For the love of theater: Happiness and Blood

Lots of change in the air. I got back in the swing of production with Sipat Lawin Ensemble‘s Battalia Royale, and managed to catch 9works Theatrical‘s’ You’re a Good Man Charlie Brown.

I. “Happiness Is” – 9 Works Theatrical’s You’re a Good Man Charlie Brown

For those who followed the Charles M. Schultz Peanuts serial, with kids you want to pull away from screens, do catch You’re a Good Man, Charlie Brown. It’s an entertaining and thoughtful show, made of children’s thoughts on childhood, happiness, and a dash of “philosophy”. As someone raised on the Peanuts holiday specials, it was just the break I needed from the humdrum of work. As an adult, it’s easy to lose sight on what it means to be ‘happy’. You could see that the cast had fun with it, and the fun is contagious.

To see just what I mean, here’s that classic clip of Kristin Chenoweth’s “My New Philosophy” with the bows version of “Happiness” from the Tony Awards 2000. Promise, the Philippine cast is just as good.

You can still catch the last few shows this weekend – March 2-8pm, March 3-330pm & 8pm. Call 557-5860, 586-7105, 0917-554-5560, or email

II. “A Sacred Space for Violence” – Sipat Lawin Ensemble’s Battalia Royale

It was through hell and high water that I made time to help with Sipat Lawin Ensemble’s Battalia Royale. It has been worth it.

Inspired by the Japanese cult series, “Battle Royale”, the story follows a batch of hijacked high school kids then made to fight each other to the death in a deadly game. Only one survives and “wins” the game.

The impact on the Philippine audience was an afterthought – even amidst largely conservative views on sex and violence. While I knew that it would gain a “following”, I did not expect a craze, a clamor for the show. As of writing, tickets for the March run have sold out. I remain amazed, even shocked, at the demand.

In the performance, several scenes play out to accommodate a 40+ member cast. As a crew member I found the show in the audience.

It was the last show during it’s CCP run that I caught part of a phone conversation from one audience member, “You have to come over here!” He was urging in Tagalog, “They’re shooting each other! They’re dying! They’re making out! It’s bad-ass, man! SO BAD ASS!”

The show brings out the little monsters in all of us. On the last night of its CCP run, it seemed like one big monster was made out of the 900+ or so people who came out to watch. They even voted to kill off one student during halftime (on the first two shows, that student was spared), and gleefully clapped as he fell to the floor.

But there is no prize at stake, just the show.

Also consider: the student most popularly rooted for is Kakai, who lies and seduces her way to survival. In the confines of classrooms, offices, any group of friends, a Kakai-type would be “ahas” – a snake. A manipulative slut who stops at nothing to get what she wants. But in this game, she’s considered cool, a hero.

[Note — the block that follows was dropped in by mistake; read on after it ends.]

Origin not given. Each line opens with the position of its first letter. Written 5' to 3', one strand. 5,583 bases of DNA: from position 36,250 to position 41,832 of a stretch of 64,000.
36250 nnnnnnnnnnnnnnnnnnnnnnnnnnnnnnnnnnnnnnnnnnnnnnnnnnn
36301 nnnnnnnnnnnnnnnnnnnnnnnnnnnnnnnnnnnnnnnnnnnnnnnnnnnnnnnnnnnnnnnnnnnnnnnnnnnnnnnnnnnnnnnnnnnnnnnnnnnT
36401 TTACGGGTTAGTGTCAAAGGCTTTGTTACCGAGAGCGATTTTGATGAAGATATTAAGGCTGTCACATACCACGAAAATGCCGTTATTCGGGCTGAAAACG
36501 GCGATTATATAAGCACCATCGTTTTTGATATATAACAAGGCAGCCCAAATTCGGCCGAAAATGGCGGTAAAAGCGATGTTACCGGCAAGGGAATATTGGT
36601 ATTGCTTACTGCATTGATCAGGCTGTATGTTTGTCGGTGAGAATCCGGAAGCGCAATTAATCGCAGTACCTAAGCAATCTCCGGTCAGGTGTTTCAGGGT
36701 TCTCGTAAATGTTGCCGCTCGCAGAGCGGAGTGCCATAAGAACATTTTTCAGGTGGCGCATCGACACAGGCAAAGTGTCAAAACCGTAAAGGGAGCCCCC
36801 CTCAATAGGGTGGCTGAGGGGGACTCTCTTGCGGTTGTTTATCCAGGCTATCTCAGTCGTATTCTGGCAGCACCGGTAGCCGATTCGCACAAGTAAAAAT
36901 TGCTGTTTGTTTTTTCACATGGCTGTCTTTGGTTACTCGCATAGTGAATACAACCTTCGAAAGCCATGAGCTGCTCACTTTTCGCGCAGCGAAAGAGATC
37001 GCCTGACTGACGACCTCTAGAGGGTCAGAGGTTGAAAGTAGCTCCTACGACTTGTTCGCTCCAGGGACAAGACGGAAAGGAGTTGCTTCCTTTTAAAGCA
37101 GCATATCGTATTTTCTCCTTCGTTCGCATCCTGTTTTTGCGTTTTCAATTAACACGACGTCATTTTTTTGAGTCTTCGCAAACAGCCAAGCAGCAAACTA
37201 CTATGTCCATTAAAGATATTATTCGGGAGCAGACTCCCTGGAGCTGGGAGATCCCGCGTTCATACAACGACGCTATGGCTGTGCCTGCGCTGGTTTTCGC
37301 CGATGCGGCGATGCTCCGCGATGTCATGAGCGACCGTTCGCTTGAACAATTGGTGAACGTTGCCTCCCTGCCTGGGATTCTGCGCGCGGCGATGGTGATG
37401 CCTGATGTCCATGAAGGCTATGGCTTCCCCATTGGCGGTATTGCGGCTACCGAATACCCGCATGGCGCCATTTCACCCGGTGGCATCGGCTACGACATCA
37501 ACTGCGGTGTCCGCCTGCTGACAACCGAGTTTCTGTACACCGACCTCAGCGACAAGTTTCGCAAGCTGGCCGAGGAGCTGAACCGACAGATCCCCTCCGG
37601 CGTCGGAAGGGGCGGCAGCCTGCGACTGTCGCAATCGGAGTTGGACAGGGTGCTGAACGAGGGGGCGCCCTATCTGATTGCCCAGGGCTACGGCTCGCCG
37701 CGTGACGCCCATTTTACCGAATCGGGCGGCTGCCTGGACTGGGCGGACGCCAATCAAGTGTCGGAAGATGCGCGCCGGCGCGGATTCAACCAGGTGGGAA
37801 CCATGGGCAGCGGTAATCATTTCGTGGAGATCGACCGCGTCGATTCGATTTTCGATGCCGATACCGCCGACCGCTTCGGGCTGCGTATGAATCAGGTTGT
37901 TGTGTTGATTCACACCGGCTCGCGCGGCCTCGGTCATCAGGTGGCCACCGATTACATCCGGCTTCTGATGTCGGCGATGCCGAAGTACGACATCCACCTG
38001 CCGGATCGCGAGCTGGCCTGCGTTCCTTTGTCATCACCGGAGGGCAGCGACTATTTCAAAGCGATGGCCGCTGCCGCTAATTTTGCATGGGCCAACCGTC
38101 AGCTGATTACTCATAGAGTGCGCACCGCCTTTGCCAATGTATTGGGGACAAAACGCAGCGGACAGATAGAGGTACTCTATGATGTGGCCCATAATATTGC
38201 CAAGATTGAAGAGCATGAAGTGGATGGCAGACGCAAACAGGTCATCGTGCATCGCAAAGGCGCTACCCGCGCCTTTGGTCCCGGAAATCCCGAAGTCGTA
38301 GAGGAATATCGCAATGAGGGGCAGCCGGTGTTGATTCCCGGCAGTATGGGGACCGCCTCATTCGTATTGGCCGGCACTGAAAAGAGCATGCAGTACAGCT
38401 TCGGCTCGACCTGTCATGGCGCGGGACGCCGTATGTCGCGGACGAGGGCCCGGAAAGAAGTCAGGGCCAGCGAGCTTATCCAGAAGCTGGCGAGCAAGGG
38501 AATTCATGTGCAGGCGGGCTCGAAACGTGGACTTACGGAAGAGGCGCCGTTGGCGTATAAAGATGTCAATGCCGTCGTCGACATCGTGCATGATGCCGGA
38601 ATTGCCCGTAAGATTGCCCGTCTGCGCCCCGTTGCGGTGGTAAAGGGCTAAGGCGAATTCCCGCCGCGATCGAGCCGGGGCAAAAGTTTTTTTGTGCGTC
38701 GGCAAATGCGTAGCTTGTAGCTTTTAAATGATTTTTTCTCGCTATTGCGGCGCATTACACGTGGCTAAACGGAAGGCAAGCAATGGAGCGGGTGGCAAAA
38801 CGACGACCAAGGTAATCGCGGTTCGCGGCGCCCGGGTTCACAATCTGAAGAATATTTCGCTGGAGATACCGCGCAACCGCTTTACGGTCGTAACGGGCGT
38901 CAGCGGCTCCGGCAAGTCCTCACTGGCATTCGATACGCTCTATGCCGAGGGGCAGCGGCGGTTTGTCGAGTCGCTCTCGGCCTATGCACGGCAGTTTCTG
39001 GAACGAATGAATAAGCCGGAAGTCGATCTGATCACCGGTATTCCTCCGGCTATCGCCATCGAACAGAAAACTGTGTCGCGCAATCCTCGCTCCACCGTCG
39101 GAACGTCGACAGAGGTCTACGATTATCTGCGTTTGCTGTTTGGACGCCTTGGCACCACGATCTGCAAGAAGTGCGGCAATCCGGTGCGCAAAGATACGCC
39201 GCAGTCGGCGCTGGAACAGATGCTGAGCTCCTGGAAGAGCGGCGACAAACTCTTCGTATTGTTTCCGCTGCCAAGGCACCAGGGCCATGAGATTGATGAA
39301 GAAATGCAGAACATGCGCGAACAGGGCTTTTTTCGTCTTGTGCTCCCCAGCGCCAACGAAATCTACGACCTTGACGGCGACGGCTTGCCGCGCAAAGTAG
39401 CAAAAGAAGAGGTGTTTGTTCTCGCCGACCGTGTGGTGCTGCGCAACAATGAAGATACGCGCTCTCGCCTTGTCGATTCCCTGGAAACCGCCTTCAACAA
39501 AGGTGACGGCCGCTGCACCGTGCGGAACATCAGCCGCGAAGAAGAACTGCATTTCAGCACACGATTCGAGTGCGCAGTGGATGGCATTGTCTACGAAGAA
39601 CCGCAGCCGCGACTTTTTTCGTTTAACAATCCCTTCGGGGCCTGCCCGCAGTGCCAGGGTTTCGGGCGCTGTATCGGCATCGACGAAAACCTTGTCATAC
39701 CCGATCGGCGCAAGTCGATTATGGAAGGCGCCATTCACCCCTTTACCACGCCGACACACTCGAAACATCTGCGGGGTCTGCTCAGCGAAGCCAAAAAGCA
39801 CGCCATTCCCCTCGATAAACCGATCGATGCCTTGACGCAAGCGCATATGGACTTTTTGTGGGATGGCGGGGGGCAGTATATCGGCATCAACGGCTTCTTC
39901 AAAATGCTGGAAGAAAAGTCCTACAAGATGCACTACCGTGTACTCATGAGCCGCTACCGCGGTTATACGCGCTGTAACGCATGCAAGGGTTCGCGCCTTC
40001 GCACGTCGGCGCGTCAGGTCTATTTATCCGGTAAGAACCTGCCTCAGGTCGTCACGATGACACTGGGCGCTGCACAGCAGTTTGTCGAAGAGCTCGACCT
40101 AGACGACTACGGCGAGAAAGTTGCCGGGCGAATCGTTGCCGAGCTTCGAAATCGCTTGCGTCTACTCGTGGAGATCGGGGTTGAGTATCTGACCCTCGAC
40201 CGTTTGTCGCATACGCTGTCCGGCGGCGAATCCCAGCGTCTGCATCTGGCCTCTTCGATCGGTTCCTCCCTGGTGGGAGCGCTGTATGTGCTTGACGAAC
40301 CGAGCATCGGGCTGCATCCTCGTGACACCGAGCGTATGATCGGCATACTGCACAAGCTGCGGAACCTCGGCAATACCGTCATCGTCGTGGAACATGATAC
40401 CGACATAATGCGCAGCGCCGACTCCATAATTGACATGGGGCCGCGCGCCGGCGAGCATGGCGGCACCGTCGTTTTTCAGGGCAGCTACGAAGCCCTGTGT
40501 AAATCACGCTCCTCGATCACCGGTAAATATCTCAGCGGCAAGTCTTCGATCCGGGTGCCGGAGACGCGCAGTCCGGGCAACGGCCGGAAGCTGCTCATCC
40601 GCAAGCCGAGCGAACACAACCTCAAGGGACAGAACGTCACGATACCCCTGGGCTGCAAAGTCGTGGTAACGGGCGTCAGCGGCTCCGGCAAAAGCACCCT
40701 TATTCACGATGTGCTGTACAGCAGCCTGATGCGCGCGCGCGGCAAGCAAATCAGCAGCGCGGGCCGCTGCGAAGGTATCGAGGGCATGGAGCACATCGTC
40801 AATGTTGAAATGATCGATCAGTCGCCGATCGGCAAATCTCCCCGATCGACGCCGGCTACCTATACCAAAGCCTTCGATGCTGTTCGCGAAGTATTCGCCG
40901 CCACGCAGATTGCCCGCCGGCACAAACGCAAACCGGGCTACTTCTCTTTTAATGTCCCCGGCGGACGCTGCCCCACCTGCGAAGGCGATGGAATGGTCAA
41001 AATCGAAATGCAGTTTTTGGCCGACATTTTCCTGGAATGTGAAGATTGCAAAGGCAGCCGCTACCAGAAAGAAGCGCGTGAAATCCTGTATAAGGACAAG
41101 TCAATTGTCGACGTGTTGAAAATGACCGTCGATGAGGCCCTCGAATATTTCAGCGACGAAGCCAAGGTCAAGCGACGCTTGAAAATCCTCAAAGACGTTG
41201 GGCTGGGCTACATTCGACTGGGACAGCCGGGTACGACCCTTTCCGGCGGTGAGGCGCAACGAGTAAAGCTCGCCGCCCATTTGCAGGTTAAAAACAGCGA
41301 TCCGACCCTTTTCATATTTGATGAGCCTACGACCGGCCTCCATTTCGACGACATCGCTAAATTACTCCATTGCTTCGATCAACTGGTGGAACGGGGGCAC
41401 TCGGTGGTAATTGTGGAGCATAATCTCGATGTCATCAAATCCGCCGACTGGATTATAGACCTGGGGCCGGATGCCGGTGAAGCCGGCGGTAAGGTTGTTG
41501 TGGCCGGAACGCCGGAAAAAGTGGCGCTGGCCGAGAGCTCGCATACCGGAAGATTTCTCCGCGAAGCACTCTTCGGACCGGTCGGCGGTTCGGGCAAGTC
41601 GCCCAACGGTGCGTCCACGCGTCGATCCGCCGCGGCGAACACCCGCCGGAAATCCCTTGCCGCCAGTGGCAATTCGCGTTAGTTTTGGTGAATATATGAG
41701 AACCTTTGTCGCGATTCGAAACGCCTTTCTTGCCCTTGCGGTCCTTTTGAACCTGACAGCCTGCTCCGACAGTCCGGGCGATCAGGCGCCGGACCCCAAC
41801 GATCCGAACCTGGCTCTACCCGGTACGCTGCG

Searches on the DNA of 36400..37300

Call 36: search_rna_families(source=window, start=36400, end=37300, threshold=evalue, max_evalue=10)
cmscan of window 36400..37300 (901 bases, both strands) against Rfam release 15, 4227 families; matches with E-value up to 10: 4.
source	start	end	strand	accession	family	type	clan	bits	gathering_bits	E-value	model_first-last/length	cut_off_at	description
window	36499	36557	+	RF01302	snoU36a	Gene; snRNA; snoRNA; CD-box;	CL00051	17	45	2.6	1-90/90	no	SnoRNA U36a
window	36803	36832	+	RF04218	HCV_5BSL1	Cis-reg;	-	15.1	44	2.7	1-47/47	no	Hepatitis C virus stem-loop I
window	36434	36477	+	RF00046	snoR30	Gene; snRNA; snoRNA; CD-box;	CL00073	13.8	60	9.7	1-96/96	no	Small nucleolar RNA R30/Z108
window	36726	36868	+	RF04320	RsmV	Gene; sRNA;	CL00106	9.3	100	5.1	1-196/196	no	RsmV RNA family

So why the craze? I suspect, in a society where it’s all the more important to represent the good and proper, this is the only show where you can let your demons out. After all, the blood is fake. The deaths only last for as long as the show. It’s become sacred space to let it out, without any judgement.

Rage becomes the best weapon in this game. It can make something as basic as a bag of marbles into an instrument of murder. In the end, it’s what saves even the most peaceful and pacifist.

The show isn’t for the lighthearted. Watch if you dare.

For more information on Battalia Royale, check out their facebook.


Art as Conversation

My approach to art is to see if it works as a whole. I wasn’t wowed by Mideo Cruz’s “Poleteismo”, but I get it. If the only thing we see is a condom and a dildo over pictures of Jesus and Mary, then the criticism fails.

I overheard a colleague criticize Mideo Cruz’s work as being too controversial, because, “If this were a Middle Eastern country he’d be dead.” Yes, but then the rest of the world goes on to call them barbaric.

“Poleteismo” was shocking, but I wouldn’t say controversial because it is a slice of the real world. I thought what made it more disturbing for other people was the placement of pop culture posters right next to religious imagery. For those who thought it tasteless, I say they haven’t been inside a typical poorhouse where it’s not weird to see FHM posters are put up next to the Last Supper. It’s not about being sacrilegious to them. It’s just decor, it’s their aesthetic. Agree or disagree with it, it’s their concept of “maganda”.

As the debate on reproductive health rages on in the country: Do we also continue to deny that religion, Catholicism in particular, continues to meddle with what should be state issue of reproductive health? Review your facts. The symbolism of “Poleteismo” isn’t even that much of a stretch.

In the time I’ve spent with the arts, I have not seen any government or church body support or uphold a standard for art and aesthetic. I have seen a lot more toned down, even outright banned.

This is what agitates me most about the Mideo Cruz fiasco: why are we so concerned about what shouldn’t be seen, when we haven’t set the foundations for good, local art?

Recommended viewing: “Hamlet 2” by Andrew Fleming.

“It was stupid!” “Yes it was stupid, but it was also theater.”